Would you like to know how to A/B test your website? Read this article to learn how to improve your site conversion rate with A/B testing
A website’s long-term value depends on its outstanding performance, so it’s crucial to do everything you can with that in mind. An effective (but sometimes overlooked) way to ensure success is to implement A/B testing (split testing) into site development.
You can improve your marketing tool and your conversion rate by using A/B testing. It will assist you in evaluating your navigation and gaining insight into how users navigate the website. Additionally, you'll be equipped with the knowledge necessary to make smart corrections if there are issues.
What is A/B testing?
A/B testing commonly referred to as split testing, is a marketing experiment in which the performance of two variants of a web page, email, or other marketing asset is compared and measured.
Giving one version to one group and the other to a different group is how you go about doing this. The performance of each variant can then be observed.
Consider it as a contest. You are comparing two variations of your asset to find which one performs better.
Knowing which marketing asset performs best helps guide future choices for web pages, email copy, and other marketing materials.
How does A/B testing work?
A/B testing is a pretty simple concept. You have two versions of something (for instance, where you place the ‘Call to Action’ button on a web page), and you do simultaneous testing to see which version performs best — A or B.
The important thing is to test only one thing at a time and make sure you’re clear about what you want to accomplish (your goal). You form a hypothesis (if I do this, I expect this to happen). And you need to decide how you will assess the results of your testing (metrics).
You allow time for users to experience the two versions of the website, record data and then use it to make decisions for moving forward.
You give consumers enough time to explore the two versions of the website, collect data, and then utilize it to decide how to proceed in the future.
As per research, numerous factors are crucial for A/B testing websites. You must have a control group (think of it as users who will be exposed to the status quo, the web page as it exists) and an experimental group (those users who will see the changed element). This way you can see how the alternative measures up.
Note the above images from glendevonmotors.com. The color of the CTA button is a perfect variation for an A/B test.
You may find out which words, phrases, photos, videos, testimonials, and other aspects perform the best by using A/B testing. Conversion rates can be affected by even small adjustments.
The connection between champions, challengers and variations
The champions, challengers, and variations are where you find the information or data that you need for A/B testing. You can learn more about the people who visit your website by looking at each version of a marketing asset.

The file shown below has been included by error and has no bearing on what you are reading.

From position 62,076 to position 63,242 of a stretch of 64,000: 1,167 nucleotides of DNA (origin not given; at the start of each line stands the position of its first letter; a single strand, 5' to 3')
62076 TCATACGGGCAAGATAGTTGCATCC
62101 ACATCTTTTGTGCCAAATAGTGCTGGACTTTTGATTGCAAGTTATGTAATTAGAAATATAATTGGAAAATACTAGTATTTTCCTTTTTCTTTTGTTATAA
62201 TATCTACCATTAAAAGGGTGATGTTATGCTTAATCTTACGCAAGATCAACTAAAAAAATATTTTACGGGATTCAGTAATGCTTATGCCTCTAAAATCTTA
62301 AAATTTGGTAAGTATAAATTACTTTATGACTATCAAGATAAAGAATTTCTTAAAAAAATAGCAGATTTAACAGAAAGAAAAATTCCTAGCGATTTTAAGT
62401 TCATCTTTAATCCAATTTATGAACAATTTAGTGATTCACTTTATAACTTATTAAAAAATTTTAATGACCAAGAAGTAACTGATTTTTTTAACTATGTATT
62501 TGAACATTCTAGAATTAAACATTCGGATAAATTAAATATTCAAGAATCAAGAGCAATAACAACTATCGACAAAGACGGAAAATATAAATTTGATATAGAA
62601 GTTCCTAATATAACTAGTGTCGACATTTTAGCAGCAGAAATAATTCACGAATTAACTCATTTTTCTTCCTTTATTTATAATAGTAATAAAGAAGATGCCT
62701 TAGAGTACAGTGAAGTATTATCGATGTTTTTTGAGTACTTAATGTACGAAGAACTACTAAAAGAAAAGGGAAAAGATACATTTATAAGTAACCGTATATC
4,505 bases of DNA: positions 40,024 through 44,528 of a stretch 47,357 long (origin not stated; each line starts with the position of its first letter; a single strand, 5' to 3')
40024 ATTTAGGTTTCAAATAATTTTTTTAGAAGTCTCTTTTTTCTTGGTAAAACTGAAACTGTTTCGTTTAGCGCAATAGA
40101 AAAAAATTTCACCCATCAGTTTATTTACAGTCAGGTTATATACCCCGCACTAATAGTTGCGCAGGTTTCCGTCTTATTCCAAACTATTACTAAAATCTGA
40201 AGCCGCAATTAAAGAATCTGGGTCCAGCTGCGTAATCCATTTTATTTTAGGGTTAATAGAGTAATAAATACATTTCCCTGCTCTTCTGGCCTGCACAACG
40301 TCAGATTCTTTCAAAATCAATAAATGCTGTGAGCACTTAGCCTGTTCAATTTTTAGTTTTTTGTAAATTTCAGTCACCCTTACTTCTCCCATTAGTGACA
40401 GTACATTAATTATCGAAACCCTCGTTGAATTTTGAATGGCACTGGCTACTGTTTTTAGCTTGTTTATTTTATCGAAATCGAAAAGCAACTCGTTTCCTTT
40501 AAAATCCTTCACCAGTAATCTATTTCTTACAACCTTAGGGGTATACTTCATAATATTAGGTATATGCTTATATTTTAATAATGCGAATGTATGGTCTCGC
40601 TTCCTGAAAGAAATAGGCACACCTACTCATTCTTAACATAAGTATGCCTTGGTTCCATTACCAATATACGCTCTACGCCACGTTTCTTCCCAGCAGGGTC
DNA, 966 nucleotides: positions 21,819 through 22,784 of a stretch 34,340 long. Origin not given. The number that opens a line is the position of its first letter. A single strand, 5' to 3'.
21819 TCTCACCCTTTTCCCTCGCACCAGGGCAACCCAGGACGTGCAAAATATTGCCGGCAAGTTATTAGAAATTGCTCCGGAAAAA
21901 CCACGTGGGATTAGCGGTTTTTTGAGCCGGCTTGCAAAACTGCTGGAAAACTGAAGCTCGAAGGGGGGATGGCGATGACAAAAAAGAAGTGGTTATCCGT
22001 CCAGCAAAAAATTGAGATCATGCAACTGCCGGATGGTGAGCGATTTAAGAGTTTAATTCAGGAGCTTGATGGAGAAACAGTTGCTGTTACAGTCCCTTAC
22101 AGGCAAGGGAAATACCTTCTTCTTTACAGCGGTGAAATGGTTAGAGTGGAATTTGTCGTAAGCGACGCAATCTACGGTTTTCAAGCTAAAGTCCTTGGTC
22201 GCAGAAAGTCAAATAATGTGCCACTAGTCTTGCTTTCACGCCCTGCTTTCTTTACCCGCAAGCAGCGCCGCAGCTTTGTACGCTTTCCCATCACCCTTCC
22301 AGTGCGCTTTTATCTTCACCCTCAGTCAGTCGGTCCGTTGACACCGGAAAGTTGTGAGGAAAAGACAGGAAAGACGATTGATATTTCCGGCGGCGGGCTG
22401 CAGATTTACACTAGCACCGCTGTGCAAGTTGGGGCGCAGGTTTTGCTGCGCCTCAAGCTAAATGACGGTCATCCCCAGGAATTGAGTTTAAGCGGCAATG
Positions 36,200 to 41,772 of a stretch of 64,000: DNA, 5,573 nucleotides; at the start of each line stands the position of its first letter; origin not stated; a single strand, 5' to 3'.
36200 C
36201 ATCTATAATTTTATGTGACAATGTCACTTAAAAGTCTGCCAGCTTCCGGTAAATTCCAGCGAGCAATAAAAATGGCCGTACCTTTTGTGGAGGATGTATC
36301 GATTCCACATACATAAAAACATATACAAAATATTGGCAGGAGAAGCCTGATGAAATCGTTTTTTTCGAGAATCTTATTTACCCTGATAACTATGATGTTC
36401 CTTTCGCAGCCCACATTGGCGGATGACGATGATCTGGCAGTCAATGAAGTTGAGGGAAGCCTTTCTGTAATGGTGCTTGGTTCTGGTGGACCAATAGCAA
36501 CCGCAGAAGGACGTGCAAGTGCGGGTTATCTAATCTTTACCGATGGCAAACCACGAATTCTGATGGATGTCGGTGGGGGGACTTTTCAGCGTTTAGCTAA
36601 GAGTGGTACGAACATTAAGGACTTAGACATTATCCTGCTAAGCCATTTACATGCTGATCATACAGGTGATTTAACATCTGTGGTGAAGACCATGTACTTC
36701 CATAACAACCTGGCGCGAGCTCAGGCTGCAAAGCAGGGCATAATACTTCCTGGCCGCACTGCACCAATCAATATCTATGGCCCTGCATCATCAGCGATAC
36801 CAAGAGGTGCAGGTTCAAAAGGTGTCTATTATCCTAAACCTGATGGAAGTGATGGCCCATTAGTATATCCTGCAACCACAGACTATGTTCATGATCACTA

Your marketing asset's champion is one that you believe will perform well or has previously performed well, whether it be a blog, email, Instagram advertisement, or something else completely. You put it to the test against a challenger, a champion variant with one element altered.
You either have a new winner after your A/B test, or you find that the initial version outperformed the other two. Then you develop fresh versions to compare with your champion.
If you have an established website with regular visitors, you will want to set your test up to only reach new users. That is, you’ll be testing your existing site with new users and the variation with new users. That way you get data about what you’re testing without disrupting the experience of regular users.
You can employ traffic splitting to get the randomization that is essential for effective A/B testing. Traffic splitting allows the two versions of your site to be served to new visitors randomly, based on an algorithm. It’s important to collect data about your control (status quo) and variant (element you’re checking out) at the same time so that other factors that have nothing to do with the website don't cloud results. For instance, if sales are a metric, the time of the week or month may be a factor that has nothing to do with your website, so you don’t want that to influence your results.
Some valuable website metrics that can be measured include:
Page views, as in the number of page views of an individual visitor during their session on the site.
Website visitors, as in the number of unique visitors to the site or even to a particular page on the site.
You can also look at the number of pages per session visitors view, whether they are new or returning visitors and the average time your web visitors spend engaged with the site.
Learn from experimentation
You can learn a lot about the user experience from A/B testing. Experimentation will allow you to find out what users like, (or don’t like,) about the site. You can test things like the size of buttons, layout of menus and forms and visual elements such as color, logos, and images.
Useful information can come from understanding how visitors move around the website. You can even test headlines and content.